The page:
We can construct a roof using 5 horizontal supports over the 17 foot distance of the open classroom. Most panels to provide the plastic roofing are sold between the lengths of 6 and 12 feet and are typically 26 inches wide. This is the "Suntun" roof variety sold by home depot. By this metric, we would most probably have the least amount of material left over if we used 26 inches by 8 feet piece. This would mean it would take 6 pieces total to cover the extent of the roof in both the length and width.
When we connect the roof pieces to the top of the braces that will line the length of the roof. We can do so by using screws and plastic caps we can find at various hardware supply shops. To connect the wooden braces to the beams that are preexisting, there are various brackets available at local hardware stores. If we need to increase the size of the braces, in terms of their width, this is possible. The current arrangement of the truss structure is just an example of how we can create a roof. There are beams at the point at which the plastic roofing material would overlap and intersect. This way, by having supports in these locations, The roof can become more sturdy. In terms of wood for the actual project, redwood is most probably the best outdoor wood material to use for this sort of construction. The problem is, the wood is incredibly soft and also very expensive.
We can also use pinewood and treat it. Online, there are sources that project getting pine wood treated can make sure it lasts for a longer time. The length of the wood is incredibly long and we can most probably get this custom cut from a local home depot. The cost should not be incredibly high, however, the price may exceed $500. The roof seems to be the number one priority for the creation of the shed and it can be easily accomplished using this truss structure and the corresponding Suntuf roof pieces. Each Suntuf roof piece costs approximately $20 dollars and the screws for them cost around $5 for 50 pieces.There are also Suntuf 24 inch closure strips which allow for the structure of the roof to remain strong. These closure strips would be placed along the parts of the roof were screws could be attached to lock down the structure of the roof. The support beams would be held in place by something such as the steel rafter connectors. These connectors come in a pack of 10 and cost around $100 dollars. This would be needed for the beams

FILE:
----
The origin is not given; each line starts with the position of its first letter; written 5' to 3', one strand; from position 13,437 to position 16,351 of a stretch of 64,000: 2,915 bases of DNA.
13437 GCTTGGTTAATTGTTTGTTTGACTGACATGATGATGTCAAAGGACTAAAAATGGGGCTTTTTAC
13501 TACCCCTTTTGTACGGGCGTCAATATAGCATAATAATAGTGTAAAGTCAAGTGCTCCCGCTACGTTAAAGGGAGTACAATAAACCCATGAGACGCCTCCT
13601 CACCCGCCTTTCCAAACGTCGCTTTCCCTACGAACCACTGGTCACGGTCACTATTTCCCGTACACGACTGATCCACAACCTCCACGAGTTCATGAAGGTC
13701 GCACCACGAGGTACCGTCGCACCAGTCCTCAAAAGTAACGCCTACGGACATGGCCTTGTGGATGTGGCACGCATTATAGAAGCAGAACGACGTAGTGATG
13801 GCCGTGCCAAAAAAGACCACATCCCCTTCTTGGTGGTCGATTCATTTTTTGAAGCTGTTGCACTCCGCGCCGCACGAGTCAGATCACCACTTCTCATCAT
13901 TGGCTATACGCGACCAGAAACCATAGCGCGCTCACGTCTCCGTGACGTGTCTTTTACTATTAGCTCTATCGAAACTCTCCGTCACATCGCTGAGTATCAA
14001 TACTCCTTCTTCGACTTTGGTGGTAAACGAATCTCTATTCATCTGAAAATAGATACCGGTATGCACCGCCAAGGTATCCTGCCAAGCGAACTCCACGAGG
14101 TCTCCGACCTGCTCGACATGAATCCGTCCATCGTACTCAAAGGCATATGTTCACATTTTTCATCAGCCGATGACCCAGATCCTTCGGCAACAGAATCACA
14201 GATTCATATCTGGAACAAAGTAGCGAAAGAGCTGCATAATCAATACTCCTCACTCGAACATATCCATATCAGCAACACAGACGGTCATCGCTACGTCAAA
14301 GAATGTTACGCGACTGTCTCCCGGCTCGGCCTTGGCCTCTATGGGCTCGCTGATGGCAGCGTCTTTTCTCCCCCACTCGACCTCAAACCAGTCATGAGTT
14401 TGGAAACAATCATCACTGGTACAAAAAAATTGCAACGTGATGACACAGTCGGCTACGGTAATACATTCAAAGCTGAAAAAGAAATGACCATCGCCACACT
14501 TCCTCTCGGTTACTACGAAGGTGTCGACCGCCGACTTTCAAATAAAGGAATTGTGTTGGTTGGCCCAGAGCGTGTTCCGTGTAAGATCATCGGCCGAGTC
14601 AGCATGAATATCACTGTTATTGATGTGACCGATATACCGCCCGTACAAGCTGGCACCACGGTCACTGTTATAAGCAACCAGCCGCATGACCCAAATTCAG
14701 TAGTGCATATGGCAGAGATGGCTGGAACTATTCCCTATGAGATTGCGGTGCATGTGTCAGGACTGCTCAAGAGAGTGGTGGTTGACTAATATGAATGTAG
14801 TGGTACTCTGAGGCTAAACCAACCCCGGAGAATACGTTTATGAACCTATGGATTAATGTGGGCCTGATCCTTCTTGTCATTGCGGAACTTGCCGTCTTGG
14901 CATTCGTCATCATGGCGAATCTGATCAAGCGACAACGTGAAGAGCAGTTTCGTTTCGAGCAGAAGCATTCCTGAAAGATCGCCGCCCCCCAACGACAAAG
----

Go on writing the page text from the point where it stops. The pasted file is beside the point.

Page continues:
In light of the structural analysis, rafters for the roof will now be spaced two feet apart and will begin at the edge of the vertical members of the classroom. There will be two added knee braces and some ties to help connect the frame of the outdoor classroom to the tool shed. Furthermore there needs to be some sort of accommodation for about two square feet of foundation in total for the classroom. Using the provided load calculations and additional CBC guidelines, this plan for the classroom should be finalized.
After a final consultation with the Structural Engineer, a new plan for the classroom and renewed structural analysis suggests that the current 4x4's in use to support the main structure of the classroom is too weak to support the weight of any proposed roofing. For this reason, it should be replaced by two 4 x 10 x 17 foot Douglas fir treated piece of lumber. Assuming that the foundation of the classroom is sufficient, these wooden pieces should be strong enough to support the weight of 11 2x6's each about 14 feet long to provide overhang for the roof; they will be spread apart by 16 inches and should provide ample structure for polycarbonate roofing.
For most of the connections in the classroom, we will use galvanized iron brackets which are about 3 inches by 4 inches. These will help to provide strength to the ceiling joists and to also attach the 4x10 to the chicken coup. For this reason, there will also need to be the purchasing of additional brackets that help to attach the 4x10 to the columns of the classroom. With these connections in mind and the extensive amounts of lumber needed for the classroom, the price nears $1,000-$1,200. Regardless, this structure of the classroom has been certified to exist as structurally sound from the information provided by the structural engineer.
After additional research into the maximum span of 4 x 10 beams and some additional research, the final plan for the classroom is best reflected in "Roof Plan 7." This, out of all of the proposed plans is the most structurally sound and also the easiest to construct. While earlier plans for the classroom suggested a cost closer to $500, the newer plans account for a lack of structural integrity in the working frame of the classroom. Furthermore, the current classroom must therefore be slightly disassembled to be remade. All of the necessary materials can be mostly found at Home Depot. In the case of some brackets, we will most likely have to purchase these from an online source. The final plan has detailed drawings and sections in place to show the possible roof structure and how it would appear as a finished model with a visual representation of the truss structure without the required overhang.
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